What Happens to Poverty and Other State Economic Stats When One Finally Takes Into Account Different State Cost of Living Levels
This is really interesting, and I suppose not surprisingly, quite under-reported. It appears the blue state model is even worse than we thought for combating poverty. Not only does it suppress economic growth, but it also tends to raise prices of housing and other necesities
The familiar official [poverty] measure is more than 50 years old, and is showing its age. It has two huge shortcomings: it considers the cost of living to be the same in the 48 contiguous states (a patently ridiculous proposition when considering that the average rent in San Francisco in the first quarter of 2015 was $3,458 vs. $867 in Houston), and it doesn’t account for in-kind benefits, such as Section Eight housing subsidies and Electronic Benefit Transfer cards (food stamps).
Thus, the federal government’s main poverty gauge undercounts material poverty levels in high-cost states such as California, New York, and Hawaii, while over-counting true poverty in much of the low-cost Midwest and South.
Responding to concerns from Congress, advocates for the poor, and academics, some 20 years ago the U.S. Census Bureau began developing an alternative measure of poverty to address weaknesses in the official measure. The Census Bureau’s new, more comprehensive Supplemental Poverty Measure (SPM) is the result....
The authors use this data to compare Texas and California
Official Poverty Measure Rate, 2011-2013 Supplemental Poverty Measure (SPM) Rate, 2011-2013 California 16.0% 23.4% Texas 17.2% 15.9% National Average 14.9% 15.9%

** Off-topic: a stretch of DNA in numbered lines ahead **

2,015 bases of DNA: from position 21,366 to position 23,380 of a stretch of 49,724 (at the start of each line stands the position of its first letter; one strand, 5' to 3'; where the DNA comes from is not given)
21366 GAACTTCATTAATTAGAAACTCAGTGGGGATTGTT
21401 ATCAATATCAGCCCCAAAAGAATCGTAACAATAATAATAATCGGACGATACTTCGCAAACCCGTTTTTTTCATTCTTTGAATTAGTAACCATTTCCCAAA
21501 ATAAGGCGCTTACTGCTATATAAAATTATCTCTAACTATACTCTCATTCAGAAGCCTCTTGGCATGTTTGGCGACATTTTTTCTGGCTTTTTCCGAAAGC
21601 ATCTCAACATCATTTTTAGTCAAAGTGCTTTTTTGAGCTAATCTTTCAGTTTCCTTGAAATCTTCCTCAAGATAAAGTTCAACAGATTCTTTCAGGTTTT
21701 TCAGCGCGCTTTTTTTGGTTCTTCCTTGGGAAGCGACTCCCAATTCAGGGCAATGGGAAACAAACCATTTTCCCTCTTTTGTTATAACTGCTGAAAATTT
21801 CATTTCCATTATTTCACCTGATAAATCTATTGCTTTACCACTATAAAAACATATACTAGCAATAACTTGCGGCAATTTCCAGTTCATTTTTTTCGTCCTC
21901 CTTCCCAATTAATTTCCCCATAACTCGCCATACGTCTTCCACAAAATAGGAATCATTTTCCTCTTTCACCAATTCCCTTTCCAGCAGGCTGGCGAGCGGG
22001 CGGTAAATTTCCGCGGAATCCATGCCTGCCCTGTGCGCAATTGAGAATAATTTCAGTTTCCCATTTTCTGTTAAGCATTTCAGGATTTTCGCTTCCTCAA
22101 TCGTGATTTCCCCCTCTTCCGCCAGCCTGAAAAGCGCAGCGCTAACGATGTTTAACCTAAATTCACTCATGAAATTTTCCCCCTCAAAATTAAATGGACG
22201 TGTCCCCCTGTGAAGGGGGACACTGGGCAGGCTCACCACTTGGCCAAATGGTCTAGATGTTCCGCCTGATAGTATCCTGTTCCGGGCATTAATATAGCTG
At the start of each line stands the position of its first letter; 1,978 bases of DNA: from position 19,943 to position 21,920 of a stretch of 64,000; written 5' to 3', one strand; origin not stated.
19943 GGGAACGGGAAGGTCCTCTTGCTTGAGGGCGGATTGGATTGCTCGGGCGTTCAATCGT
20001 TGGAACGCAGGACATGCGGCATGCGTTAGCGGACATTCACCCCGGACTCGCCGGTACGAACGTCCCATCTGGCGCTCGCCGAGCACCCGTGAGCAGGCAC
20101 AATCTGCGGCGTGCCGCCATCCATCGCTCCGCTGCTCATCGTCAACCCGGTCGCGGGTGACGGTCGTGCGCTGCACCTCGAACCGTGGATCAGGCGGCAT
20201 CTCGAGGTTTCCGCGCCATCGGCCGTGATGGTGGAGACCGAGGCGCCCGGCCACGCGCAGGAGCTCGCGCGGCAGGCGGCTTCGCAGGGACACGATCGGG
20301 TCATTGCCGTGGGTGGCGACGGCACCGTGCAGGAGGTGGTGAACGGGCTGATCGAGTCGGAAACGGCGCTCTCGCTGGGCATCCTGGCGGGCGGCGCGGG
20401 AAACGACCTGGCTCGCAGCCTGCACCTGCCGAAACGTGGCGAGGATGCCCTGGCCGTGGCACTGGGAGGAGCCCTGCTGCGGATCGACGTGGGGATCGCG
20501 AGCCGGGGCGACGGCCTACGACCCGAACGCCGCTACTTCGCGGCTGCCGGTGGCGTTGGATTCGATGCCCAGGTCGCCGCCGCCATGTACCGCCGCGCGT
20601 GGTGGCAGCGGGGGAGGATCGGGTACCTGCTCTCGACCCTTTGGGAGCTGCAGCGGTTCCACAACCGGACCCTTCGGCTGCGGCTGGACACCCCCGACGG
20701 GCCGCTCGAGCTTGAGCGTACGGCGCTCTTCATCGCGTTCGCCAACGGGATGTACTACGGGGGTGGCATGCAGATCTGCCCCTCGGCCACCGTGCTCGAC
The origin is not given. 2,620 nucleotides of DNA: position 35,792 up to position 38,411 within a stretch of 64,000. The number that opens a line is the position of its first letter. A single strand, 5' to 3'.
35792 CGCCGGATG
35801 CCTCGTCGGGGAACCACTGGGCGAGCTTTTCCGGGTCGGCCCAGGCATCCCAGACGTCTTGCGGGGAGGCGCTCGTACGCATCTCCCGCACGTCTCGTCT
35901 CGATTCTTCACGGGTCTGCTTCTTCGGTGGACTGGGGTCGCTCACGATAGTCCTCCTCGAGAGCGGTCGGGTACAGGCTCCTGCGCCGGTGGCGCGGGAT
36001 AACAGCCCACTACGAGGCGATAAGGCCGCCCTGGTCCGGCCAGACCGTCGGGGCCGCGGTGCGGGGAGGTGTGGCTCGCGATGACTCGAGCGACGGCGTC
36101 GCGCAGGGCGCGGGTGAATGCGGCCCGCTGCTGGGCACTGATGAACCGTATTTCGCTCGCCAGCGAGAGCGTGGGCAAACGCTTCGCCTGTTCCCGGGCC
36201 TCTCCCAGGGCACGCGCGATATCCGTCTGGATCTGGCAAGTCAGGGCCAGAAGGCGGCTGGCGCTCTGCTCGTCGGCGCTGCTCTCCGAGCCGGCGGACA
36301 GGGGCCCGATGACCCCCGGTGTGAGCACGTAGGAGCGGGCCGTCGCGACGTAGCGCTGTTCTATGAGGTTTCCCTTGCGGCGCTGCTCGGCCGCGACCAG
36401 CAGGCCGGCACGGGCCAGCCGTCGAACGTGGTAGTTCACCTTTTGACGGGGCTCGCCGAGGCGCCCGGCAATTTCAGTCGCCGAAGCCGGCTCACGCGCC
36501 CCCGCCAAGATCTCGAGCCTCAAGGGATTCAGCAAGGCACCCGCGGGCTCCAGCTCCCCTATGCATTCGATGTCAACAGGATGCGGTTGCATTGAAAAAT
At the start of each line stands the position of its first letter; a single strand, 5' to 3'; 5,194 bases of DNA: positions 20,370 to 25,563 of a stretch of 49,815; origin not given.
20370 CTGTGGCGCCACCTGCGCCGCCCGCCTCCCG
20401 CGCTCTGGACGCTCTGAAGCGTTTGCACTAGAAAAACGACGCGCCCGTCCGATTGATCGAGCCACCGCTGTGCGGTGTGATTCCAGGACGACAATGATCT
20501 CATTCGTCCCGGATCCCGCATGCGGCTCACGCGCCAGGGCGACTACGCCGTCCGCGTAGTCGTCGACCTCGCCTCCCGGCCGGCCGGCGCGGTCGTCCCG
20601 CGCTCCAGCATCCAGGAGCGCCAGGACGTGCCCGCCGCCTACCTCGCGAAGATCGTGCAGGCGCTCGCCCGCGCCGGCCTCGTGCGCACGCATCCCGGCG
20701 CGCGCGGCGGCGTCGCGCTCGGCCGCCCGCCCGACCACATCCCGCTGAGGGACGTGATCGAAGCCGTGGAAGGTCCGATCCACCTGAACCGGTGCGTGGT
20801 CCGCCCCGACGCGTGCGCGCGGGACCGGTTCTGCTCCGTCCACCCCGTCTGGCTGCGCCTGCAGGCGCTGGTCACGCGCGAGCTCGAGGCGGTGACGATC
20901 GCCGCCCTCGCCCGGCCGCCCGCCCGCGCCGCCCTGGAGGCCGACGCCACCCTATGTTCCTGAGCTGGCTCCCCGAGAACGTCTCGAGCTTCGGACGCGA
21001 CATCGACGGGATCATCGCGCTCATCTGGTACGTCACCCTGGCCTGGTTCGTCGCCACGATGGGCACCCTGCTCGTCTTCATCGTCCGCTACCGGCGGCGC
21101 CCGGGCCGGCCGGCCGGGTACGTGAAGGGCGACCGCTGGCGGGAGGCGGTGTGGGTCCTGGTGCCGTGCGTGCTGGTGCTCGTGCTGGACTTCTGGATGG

The share of minorities in California and Texas is about 50 percent higher than in the nation as a whole, triple that of Wisconsin or Minnesota, more than quadruple that of Iowa, and about six-and-a-half times that of New Hampshire. Thus, it is an illuminating measure the wellbeing of America’s four largest racial or ethnic groups in the two most-populous states that one-fifth of Americans call home. The table below shows the average SPM for four years, 2010 to 2013, for these four groups.
White, non-Hispanic SPM Rate, 2010-13 Black, non-Hispanic SPM Rate, 2010-13 Hispanic SPM Rate, 2010-13 Asian SPM Rate,2010-13 California 14.8% 30.1% 33.7% 17.9% Texas 9.7% 19.9% 22.7% 14.1% National Average 10.8% 24.7% 27.7% 17.1%
I guess its time for a disparate impact suit against California!
In a related bit of data, here is the real value of $100 in each state (higher is better) which is sort of the inverse of cost of living. States with higher costs of living will have lower numbers
Leading to this interesting outcome: